The sustainable aviation fuels (SAF) credit guidance issued today by Department of Treasury further capitalizes on the 2022 Inflation Reduction Act’s (IRA) enormous potential to mitigate climate change by requiring producers of sustainable aviation fuels to demonstrate that their products deliver clear environmental benefits.
“The climate impact of the SAF credit depends in large part on Treasury’s ability to identify and reward those biofuels that actually reduce net emissions to the atmosphere,” said Jonathan Lewis, Director of Transportation Decarbonization at Clean Air Task Force. “Today’s guidance shows that the government is taking that job seriously.”
Airplanes emit almost a billion tons of carbon dioxide every year. Fully decarbonizing the sector will require, at a minimum, the development and deployment of aviation fuels that add little to no greenhouse gas to the atmosphere.
Congress put the SAF tax credit in IRA to encourage the production of “drop-in” aviation fuels made through innovative processes that utilize agricultural residue, recycled cooking oils, clean hydrogen, captured carbon atoms, and other climate-beneficial feedstocks. To qualify for the credit, which is worth as much as $1.75 per gallon, the lifecycle carbon intensity of the fuel must be at least 50% lower than that of conventional petroleum-derived jet fuel.
Determining the net volume of greenhouse gas (GHG) emitted across a fuel’s full lifecycle requires carefully constructed and calibrated lifecycle assessment tools. Clean Air Task Force and other organizations urged federal agencies, including Treasury and the U.S. Department of Energy, to make two critical improvements to the GREET modeling tool that they will use to conduct lifecycle GHG assessments for biomass-based SAF:
- First, to protect the scientific integrity of the carbon intensity assessment process that will underpin Treasury’s issuance of SAF tax credit, GREET must be updated so that it uses data or assumptions that properly account for the extent to which biofuel feedstock production results in climate-harming indirect land use change.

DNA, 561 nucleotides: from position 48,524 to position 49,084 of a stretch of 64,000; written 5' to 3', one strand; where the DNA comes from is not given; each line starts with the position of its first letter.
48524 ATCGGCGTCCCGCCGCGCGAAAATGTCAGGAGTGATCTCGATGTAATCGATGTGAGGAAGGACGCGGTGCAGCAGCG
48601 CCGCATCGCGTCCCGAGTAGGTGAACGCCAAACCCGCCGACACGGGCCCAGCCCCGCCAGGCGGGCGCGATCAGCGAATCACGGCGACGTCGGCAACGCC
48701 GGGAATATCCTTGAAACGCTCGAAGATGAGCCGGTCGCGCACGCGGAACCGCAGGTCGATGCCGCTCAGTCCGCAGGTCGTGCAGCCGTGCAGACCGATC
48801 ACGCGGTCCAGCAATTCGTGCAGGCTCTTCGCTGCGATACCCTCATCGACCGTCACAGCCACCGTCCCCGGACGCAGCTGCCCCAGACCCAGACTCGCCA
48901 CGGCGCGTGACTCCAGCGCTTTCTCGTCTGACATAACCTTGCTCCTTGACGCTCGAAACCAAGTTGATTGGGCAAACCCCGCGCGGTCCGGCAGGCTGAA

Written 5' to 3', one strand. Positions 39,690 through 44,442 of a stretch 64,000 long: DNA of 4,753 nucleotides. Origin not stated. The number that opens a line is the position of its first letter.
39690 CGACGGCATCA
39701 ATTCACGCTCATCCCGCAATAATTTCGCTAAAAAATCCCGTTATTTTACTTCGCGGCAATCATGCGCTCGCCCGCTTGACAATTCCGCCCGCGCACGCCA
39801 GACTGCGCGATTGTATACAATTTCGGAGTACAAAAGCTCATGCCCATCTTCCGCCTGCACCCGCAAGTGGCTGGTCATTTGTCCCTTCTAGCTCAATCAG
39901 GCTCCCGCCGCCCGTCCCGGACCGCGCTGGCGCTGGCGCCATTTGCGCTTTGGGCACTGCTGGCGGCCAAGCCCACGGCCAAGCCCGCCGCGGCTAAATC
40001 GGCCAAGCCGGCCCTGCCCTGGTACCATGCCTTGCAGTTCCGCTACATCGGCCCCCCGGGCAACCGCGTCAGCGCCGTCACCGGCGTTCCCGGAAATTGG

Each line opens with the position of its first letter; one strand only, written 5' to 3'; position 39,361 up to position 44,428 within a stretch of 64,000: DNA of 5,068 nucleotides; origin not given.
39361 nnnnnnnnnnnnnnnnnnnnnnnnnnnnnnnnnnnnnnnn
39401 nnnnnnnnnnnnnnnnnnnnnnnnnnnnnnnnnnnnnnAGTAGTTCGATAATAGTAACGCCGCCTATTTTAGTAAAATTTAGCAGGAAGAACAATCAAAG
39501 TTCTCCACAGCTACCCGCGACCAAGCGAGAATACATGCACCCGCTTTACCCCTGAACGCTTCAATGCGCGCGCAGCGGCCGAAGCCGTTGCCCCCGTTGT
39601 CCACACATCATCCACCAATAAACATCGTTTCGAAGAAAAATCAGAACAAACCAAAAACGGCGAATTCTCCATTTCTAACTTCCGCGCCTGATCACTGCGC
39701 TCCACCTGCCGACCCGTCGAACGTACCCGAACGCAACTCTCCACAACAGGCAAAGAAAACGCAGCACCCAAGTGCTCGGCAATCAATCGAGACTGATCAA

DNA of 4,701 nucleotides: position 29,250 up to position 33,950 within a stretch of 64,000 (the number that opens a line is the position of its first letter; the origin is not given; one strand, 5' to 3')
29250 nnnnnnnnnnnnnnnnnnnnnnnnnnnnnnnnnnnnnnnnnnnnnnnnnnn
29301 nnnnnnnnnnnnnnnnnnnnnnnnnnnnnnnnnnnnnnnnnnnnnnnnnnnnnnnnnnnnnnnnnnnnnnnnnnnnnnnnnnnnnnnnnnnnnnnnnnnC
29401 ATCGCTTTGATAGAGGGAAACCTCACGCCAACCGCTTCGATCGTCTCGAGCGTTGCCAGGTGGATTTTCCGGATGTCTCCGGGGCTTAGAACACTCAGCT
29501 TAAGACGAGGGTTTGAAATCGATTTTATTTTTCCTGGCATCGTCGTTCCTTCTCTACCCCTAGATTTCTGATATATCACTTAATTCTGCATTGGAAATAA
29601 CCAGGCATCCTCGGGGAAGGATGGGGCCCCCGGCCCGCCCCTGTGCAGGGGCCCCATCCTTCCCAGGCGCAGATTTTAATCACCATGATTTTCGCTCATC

- Second, the version of GREET that Treasury utilizes must not give credit for claimed improvements in soil organic carbon levels on fields where biofuel feedstock crops are grown, because of the enormous uncertainty and variability associated with soil organic carbon measurements.
The guidance issued today incorporates both of our recommendations by making sure that any carbon intensity assessments based on GREET will more fully account for indirect land use change-related emissions and by limiting undue reliance on claimed improvements in soil organic carbon levels. Another implication of Treasury’s guidance on appropriate tools for analyzing carbon intensity is that existing processes for making jet fuel from corn ethanol are unlikely to qualify for the tax credit, which should encourage the ethanol industry to accelerate plans to capture and sequester carbon dioxide emissions from their facilities.
Steve Reyes, Communications Manager, CATF, [email protected], +1 562-916-6463
About Clean Air Task Force
Clean Air Task Force (CATF) is a global nonprofit organization working to safeguard against the worst impacts of climate change by catalyzing the rapid development and deployment of low-carbon energy and other climate-protecting technologies. With 25 years of internationally recognized expertise on climate policy and a fierce commitment to exploring all potential solutions, CATF is a pragmatic, non-ideological advocacy group with the bold ideas needed to address climate change. CATF has offices in Boston, Washington D.C., and Brussels, with staff working virtually around the world.